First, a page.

The man, who has no faith, is necessarily powerless. He is smitten by the irreversible law of nature, as well as by the present and special frown of God. He lies prostrate upon the ground, a mere imbecile, useless and impracticable alike to good and evil; but he, who has faith, acts, and acts vigorously. Faith diffuses a calm but effective energy through the whole man: especially is this true of religious faith. Natural faith gives power in the subjection of natural enemies; religious faith gives power and victory over enemies that are spiritual.
Natural faith is patient, persevering, and successful in ascertaining natural truths, and in extending the boundaries of natural knowledge. Religious faith sits patiently at the fountains of religious instruction; and holding inward intercourse, and being powerful with God, it obtains knowledge of those higher things of a moral and religious nature, which even the angels desire to look into. Natural faith passes over natural barriers, over barren wastes and tangled forests, over valleys and mountains, over rivers and oceans; but religious faith, coming in conflict with religious or spiritual obstacles, resists and conquers all hindrances, whatever they be, which stand between the soul and the possession of the true spiritual kingdom; contending against sin original and sin practical, against temptations from within and temptations from without, against Satan invisible and Satan embodied in human agency, and crying with the victorious voice of the one in the wilderness, “make straight the way of the Lord.” Natural faith unites together families, stretches abroad the connecting links of neighborhoods, constitutes corporations, and in the greatest extent of its power lays the foundation of states and nations. Religious faith, distrustful of its own power of vision, looks at things with God’s eye; and viewing them in the higher and divine light, expands the limits of social connection and identifies them with the limits of the universe. It places God at the head. It unites in the sweep of its broad view not only individuals and families, not only neighborhoods and nations, but the inhabitants of distant worlds, and all higher orders and classes of beings into one, binding all to the great center, and constituting universal harmony.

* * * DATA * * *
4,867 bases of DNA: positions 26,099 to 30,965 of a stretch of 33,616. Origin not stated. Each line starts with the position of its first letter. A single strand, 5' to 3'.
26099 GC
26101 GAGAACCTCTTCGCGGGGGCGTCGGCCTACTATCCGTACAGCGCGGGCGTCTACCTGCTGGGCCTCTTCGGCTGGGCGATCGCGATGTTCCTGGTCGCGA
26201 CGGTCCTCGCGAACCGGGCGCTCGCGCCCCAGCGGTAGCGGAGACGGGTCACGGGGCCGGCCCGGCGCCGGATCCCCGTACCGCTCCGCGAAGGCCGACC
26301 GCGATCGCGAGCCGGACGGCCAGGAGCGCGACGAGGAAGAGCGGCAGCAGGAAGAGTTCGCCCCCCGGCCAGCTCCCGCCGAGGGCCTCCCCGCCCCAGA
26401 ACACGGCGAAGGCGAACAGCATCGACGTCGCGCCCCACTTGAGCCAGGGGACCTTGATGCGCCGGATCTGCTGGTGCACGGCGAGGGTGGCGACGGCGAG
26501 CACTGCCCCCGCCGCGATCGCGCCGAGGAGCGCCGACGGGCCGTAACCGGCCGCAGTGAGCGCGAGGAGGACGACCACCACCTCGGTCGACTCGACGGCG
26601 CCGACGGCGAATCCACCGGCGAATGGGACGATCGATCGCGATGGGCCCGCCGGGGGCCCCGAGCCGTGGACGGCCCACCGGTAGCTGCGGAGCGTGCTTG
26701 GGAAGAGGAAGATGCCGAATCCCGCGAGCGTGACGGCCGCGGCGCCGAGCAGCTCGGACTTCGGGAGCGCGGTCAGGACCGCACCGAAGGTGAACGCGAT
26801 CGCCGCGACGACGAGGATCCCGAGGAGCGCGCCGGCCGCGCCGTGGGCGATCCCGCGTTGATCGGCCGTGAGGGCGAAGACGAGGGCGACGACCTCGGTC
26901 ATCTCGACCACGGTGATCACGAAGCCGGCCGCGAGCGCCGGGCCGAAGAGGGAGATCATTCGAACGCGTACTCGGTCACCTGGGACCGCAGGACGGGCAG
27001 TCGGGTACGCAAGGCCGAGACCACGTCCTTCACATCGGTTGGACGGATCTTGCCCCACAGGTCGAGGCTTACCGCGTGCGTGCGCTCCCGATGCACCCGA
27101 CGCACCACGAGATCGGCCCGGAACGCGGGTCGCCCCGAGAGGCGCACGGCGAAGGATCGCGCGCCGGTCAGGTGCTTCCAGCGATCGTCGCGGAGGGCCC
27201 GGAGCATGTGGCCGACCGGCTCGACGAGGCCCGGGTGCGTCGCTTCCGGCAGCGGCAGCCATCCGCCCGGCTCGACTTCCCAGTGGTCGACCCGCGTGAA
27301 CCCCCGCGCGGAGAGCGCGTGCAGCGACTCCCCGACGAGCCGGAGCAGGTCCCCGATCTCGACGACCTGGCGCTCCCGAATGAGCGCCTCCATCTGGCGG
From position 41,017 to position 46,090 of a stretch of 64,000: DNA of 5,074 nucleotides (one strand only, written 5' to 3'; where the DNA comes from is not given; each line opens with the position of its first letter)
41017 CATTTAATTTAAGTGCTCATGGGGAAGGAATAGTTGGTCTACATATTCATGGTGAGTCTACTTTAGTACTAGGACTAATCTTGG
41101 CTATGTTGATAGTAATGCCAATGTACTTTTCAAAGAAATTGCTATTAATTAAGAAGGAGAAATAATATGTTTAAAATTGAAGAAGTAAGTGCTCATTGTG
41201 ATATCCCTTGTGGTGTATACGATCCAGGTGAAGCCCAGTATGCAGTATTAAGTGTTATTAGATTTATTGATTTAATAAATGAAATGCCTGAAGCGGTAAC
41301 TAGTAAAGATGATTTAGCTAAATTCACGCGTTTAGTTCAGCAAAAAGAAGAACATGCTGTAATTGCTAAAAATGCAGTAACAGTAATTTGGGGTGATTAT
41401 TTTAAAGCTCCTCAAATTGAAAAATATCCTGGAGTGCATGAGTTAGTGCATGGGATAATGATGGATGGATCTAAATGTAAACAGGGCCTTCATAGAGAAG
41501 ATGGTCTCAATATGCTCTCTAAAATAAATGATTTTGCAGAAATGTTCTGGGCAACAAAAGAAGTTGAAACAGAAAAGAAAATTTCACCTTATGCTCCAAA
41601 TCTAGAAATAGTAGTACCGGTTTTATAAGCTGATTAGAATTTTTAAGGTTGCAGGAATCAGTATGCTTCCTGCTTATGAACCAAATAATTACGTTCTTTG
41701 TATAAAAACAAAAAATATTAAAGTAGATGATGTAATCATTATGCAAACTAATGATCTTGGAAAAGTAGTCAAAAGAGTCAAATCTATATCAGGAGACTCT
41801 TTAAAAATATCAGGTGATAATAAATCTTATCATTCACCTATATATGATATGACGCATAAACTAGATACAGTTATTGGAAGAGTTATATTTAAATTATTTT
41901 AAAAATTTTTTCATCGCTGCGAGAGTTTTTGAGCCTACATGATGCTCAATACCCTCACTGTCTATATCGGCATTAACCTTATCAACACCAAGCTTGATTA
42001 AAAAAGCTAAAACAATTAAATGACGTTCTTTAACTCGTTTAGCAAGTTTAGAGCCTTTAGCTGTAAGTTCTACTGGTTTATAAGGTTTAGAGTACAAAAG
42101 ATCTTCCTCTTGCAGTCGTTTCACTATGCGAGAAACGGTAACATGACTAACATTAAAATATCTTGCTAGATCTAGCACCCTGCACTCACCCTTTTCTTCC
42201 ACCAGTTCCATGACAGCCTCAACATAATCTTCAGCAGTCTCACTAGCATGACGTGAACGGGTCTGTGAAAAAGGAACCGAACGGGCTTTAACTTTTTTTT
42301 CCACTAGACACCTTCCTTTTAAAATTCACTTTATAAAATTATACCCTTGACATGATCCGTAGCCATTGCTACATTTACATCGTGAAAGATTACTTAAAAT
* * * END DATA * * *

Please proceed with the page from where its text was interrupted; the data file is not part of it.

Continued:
— edited from The Life of Faith (1852) Part 1, Chapter 3.